BUFFALO, NY - As planned layoffs for New York State Thruway Authority workers appear closer to fruition, a union representing some of them, and which is trying to hammer out a new labor agreement, has filed a complaint with the Public Employee Relations Board (PERB).
After mulling over a proposed 45% percent toll increase for trucks to balance its books, the Thruway Authority decided late last year against that idea, and instead opted to re-organize.
Part of the reorganization called for laying off 234 employees, roughly 8% of its work force, to save $20 million.
However, what prompted Teamsters Local 72 to file a complaint to PERB, was a remark made by the Thruway Authority's former chief of staff, Thomas Ryan, just after negotiations began in December on a new labor agreement.
Ryan, who was not part of the negotiating team, remarked that the Thruway Authority could "avoid" layoffs if the union made contract concessions.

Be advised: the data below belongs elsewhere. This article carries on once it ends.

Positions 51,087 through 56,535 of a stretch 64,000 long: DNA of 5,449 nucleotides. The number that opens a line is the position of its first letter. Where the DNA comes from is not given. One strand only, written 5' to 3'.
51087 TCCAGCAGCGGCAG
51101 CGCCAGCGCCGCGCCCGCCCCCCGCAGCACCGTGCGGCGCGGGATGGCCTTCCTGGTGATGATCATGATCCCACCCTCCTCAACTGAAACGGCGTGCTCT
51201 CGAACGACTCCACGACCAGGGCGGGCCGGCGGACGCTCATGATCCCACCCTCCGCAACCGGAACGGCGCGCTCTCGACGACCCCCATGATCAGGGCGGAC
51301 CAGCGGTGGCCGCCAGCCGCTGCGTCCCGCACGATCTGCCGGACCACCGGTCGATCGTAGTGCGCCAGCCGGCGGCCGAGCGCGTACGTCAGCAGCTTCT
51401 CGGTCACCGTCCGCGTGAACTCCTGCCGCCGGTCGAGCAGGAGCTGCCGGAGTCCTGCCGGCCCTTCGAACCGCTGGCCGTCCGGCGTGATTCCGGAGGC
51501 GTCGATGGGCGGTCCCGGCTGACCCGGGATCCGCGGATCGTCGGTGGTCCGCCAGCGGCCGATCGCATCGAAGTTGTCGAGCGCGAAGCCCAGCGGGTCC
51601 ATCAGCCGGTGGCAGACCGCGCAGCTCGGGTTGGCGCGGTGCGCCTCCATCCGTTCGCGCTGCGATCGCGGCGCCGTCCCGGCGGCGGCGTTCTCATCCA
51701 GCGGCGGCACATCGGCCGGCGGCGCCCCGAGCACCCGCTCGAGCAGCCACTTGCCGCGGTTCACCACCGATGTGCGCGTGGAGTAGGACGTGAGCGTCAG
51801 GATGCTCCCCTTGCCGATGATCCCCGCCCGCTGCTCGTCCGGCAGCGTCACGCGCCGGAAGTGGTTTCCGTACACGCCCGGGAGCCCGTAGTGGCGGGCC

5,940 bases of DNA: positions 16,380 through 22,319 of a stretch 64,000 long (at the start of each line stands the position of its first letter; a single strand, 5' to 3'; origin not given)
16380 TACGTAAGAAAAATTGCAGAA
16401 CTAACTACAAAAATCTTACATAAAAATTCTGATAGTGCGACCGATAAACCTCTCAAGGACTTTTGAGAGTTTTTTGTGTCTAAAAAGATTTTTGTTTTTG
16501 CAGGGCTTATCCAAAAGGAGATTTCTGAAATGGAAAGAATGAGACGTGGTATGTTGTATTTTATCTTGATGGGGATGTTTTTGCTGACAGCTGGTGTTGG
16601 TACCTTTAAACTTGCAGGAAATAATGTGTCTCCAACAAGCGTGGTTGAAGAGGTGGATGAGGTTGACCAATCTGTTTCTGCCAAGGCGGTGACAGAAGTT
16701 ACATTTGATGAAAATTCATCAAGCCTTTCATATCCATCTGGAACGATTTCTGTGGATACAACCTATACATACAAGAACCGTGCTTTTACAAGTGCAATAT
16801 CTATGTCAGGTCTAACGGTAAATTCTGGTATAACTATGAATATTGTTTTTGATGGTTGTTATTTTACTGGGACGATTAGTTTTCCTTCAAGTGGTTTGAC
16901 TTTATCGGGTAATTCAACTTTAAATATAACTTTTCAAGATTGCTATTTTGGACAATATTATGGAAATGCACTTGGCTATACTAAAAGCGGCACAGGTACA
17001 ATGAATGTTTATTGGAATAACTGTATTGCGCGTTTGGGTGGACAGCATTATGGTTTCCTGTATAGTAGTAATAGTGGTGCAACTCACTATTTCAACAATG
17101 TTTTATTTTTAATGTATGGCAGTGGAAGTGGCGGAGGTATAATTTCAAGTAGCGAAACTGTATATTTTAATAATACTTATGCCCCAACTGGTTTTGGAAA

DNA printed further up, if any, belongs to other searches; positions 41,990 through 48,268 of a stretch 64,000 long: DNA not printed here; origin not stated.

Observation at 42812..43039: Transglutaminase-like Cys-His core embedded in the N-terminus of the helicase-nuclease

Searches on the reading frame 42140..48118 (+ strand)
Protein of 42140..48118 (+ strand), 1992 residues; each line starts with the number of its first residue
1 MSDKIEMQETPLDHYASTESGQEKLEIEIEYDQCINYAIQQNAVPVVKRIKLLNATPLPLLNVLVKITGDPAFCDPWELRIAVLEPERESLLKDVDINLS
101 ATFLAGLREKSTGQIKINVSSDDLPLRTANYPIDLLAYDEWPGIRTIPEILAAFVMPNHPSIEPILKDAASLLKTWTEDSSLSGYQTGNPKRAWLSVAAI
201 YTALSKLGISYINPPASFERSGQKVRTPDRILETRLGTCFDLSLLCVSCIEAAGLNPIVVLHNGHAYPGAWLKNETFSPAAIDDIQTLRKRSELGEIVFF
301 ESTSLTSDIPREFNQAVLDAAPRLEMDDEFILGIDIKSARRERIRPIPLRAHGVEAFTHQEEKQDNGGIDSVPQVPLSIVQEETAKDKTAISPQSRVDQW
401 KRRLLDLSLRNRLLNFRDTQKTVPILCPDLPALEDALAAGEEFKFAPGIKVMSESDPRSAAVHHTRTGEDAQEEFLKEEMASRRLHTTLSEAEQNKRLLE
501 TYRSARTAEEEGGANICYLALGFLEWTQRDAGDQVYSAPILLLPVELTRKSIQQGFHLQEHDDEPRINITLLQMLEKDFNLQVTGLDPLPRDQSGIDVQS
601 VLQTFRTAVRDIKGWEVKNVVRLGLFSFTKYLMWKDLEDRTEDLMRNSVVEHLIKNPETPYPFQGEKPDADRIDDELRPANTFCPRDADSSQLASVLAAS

"It happened in Albany and within hours it was all over the Thruway. They couldn't believe he'd make a statement like that," said Martin Latko, the President of Teamsters 72, which represents Thruway toll collectors, as well as clerical and maintenance workers.
Latko insists the remark amounted to an improper threat to lay off workers during contract negotiations.
"When they hold layoffs over your head...that's not negotiating in good faith," Latko told WGRZ-TV.
In a statement to Two On Your Side, Thruway Authority Director of Media Relations & Communications Dan Weiller wrote- "We have negotiated in good faith and will continue to do so."
"Not when they do that," countered Latko. "It's an improper labor practice"
In a letter to members posted on the union's website prior to the formal filing of the complaint, Latko accused the Thruway Authority of using "intimidation tactics" and "ham-fisted bullying".
"I always thought that labor and management could work together to settle things, but this situation is like something I've never seen in 36 years with the Thruway" he said.
How the filing of the complaint might affect negotiations for a new contract for the teamsters is unclear...but it's becoming more clear it might not prevent the planned layoffs, which now are expected to occur in April.
Click on the video player to watch our story from 2 On Your Side Reporter Dave McKinley and Photojournalist Dooley O'Rourke. Follow Dave on Twitter: @DaveMcKinley2